Your dog’s been acting indifferent toward you — or perhaps downright cruel.
They’re ignoring you when you call their name. They growl or sneer at you when you try to pet them. They won’t sleep in your bed anymore. And they’re generally a grump when you’re in the room.
So, what gives?
That’s the question we’re going to attempt to answer in this article. We’ll also be discussing related questions, such as what to do when your dog won’t sleep with you anymore and how really tell if your dog “doesn’t like you.”
Let’s start with the first basic question:
Why does my dog not like me all of a sudden?
Just like us, dogs have deep emotions. They feel happiness, sadness, anger, frustration, and jealousy — among others. So, if your dog is acting like they don’t like you anymore, start here. Not all dogs are going to be 100% devoted and loving 100% of the time. That’s okay. Your dog has a personality.
Now, let’s get down to brass tacks: What has caused your dog’s behavior toward you to shift so drastically?
Here are the most likely possible causes:
Your dog is stressed by a recent environmental shift.
Consider your lifestyle before and after your dog’s shift in behavior. Ask yourself these questions:
- Did you recently move?
- Did you recently have a baby?
- Are other new people in the home (visitors from out of town, workmen, family or friends)?
- Did a new family move in next door? Do they have pets or kids?
- Have you recently experienced the loss of a loved one — someone in your household?
- Have you recently experienced the loss of another household pet?
- Do you have a new pet in the home?
- Did something change with another pet you have in the home (a new medical issue or having a litter of pups, for example)?
- Did you stop doing a routine activity you used to commonly do (like going to the dog park or going to the beach, for example)?
- Did you (or someone else in your household) recently get a new job that requires you to be gone for more hours during the day (or different hours)?
All of these shifts can have a profound effect on your dog’s feelings. Keep in mind that they are not privy to the conversations that happen between you and your family before getting a new job, having a new baby, or getting a new pet, for instance.
They only see the results — the immediate change when it happens. This can be abrupt for your dog, and they may have strong feelings about it.
Their needs have changed as they’ve gotten older.
None of us want our dogs to grow older and change. Most of us miss those happy days when they were puppies — full of excitement and joy all the time. But time marches on, and, like us, dogs get older, and their needs change.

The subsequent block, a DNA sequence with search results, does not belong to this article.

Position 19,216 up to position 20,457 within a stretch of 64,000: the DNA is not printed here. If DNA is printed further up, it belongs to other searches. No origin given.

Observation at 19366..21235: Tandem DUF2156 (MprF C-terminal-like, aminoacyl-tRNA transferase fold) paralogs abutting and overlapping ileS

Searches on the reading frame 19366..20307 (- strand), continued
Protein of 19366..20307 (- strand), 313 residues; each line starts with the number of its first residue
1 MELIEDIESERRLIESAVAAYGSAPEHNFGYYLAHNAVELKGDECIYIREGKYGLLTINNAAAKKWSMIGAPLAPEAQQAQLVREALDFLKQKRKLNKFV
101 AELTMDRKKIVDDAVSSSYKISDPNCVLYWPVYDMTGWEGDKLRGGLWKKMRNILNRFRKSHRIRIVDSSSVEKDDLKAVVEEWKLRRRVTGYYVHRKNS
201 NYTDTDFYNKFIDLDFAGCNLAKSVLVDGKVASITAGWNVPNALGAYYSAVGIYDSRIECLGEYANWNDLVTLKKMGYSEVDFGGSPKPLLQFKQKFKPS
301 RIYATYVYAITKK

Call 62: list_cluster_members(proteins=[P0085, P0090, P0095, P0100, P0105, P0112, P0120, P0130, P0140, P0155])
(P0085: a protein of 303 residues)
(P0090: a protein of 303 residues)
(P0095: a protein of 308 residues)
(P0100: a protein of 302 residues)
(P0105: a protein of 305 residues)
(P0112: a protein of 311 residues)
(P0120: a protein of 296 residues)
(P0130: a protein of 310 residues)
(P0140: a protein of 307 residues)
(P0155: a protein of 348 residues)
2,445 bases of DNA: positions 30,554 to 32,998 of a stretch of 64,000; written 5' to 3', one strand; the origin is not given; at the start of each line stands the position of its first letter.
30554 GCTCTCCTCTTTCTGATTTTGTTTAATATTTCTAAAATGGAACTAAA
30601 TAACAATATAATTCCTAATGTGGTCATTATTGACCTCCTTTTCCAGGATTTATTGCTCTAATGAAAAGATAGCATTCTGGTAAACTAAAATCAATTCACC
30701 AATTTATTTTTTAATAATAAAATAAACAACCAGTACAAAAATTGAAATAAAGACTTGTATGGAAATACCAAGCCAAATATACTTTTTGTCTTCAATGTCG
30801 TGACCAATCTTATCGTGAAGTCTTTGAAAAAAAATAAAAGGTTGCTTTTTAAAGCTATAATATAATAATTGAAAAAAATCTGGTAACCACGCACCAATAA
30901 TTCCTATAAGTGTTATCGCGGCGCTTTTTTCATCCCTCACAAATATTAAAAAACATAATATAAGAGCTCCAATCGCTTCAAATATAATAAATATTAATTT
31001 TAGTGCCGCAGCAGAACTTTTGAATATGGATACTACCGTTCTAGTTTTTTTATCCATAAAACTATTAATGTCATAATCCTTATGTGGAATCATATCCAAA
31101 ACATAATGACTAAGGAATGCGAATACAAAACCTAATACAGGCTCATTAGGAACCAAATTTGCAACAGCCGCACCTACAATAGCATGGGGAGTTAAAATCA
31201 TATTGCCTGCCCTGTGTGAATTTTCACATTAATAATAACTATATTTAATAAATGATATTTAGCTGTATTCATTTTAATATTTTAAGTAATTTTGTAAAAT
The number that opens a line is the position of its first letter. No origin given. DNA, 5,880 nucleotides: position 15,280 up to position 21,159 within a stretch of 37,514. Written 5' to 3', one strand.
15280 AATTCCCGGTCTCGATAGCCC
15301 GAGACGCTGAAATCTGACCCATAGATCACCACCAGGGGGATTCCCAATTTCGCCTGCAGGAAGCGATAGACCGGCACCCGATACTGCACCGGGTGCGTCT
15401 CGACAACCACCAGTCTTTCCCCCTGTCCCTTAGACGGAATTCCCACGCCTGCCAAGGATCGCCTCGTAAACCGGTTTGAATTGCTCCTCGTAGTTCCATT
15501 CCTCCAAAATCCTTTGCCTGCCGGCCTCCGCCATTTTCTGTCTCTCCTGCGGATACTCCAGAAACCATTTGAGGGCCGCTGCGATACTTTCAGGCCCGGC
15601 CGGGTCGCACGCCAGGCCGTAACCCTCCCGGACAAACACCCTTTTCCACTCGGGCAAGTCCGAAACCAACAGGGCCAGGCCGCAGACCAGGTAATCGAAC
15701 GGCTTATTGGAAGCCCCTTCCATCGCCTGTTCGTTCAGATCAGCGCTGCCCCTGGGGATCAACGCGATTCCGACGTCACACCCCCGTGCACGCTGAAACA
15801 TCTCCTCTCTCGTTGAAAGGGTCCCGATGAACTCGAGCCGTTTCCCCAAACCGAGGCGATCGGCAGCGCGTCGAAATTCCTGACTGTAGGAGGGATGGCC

Because dogs get older at a faster pace than humans, these changes can seem abrupt to us. Really, they are just natural and to be expected. It’s good to anticipate them before they happen so that you are more mentally and physically prepared.
One of the most common changes to occur with dogs is they slow down and begin to feel the effects of physical discomfort. This usually comes in the form of achy joints and arthritic symptoms. Their sight and hearing may slowly start to go as well, and they may feel more of a general malaise than they used to.
All of these effects can cause changes to their behavior as well. Think about older people you know in your life. Sometimes, they are less cheerful than younger people too. They have less energy and less patience. Dogs are often the same.
The good news is you can adjust to these changes. Buying things like little stairs to help them get up to the couch or your bed are always helpful to them. Changing their food if they require it can help too. Get them a new bed that’s more comfortable or different treats, perhaps.
All of these adjustments can put your older dog at ease and help them to feel more comfortable and happy around you.
They’re experiencing a medical issue.
Lastly, we come to medical issues. In some cases, dogs may alter their behavior because of a health problem. And really, when you think about it, this makes sense. Sick humans tend to do the same. When you’re not feeling well, you’re unhappier. You’re probably grumpy around people you love too.
Often, when dogs become very ill, they start to act uncomfortable around humans. They don’t want to play or be sociable. They become grumpy. And their general behavior may lead you to believe “they don’t like you anymore.”
If you suspect a medical issue may be at the bottom of your dog’s behavior, contact your veterinarian and book an appointment.
Why won’t my dog sleep with me anymore?
There are a number of reasons why a dog may prefer not to sleep with you anymore:
They’ve found a more comfortable spot somewhere else.
Have you noticed that your dog is sleeping on your new couch instead of sleeping on your bed with you? They may have simply found out that the couch is more comfortable to them.
Just as humans differ in how we prefer the firmness and style of our mattresses, dogs have preferences too. They care about the surfaces they lay on. For instance, they may not like your mattress, or they may simply be annoyed at the fabric you’ve chosen for your duvet cover.
They get inadvertently kicked or nudged in your bed.
Sometimes, we’re totally unaware of what we do at night. We wake up in a completely different position, with different pillows under our heads and the comforter upside down.
It’s quite possible, then, that you are making your dog uncomfortable during the night, even without knowing it. You may accidentally kick them or nudge them, and they may simply not like it.
They don’t have enough room.
Your dog may prefer to sleep stretched out (don’t you!?), and this might just be impossible in your bed. If you have a partner who sleeps with you too, the room they have may be so limited that it’s causing them to jump ship and seek comfort elsewhere.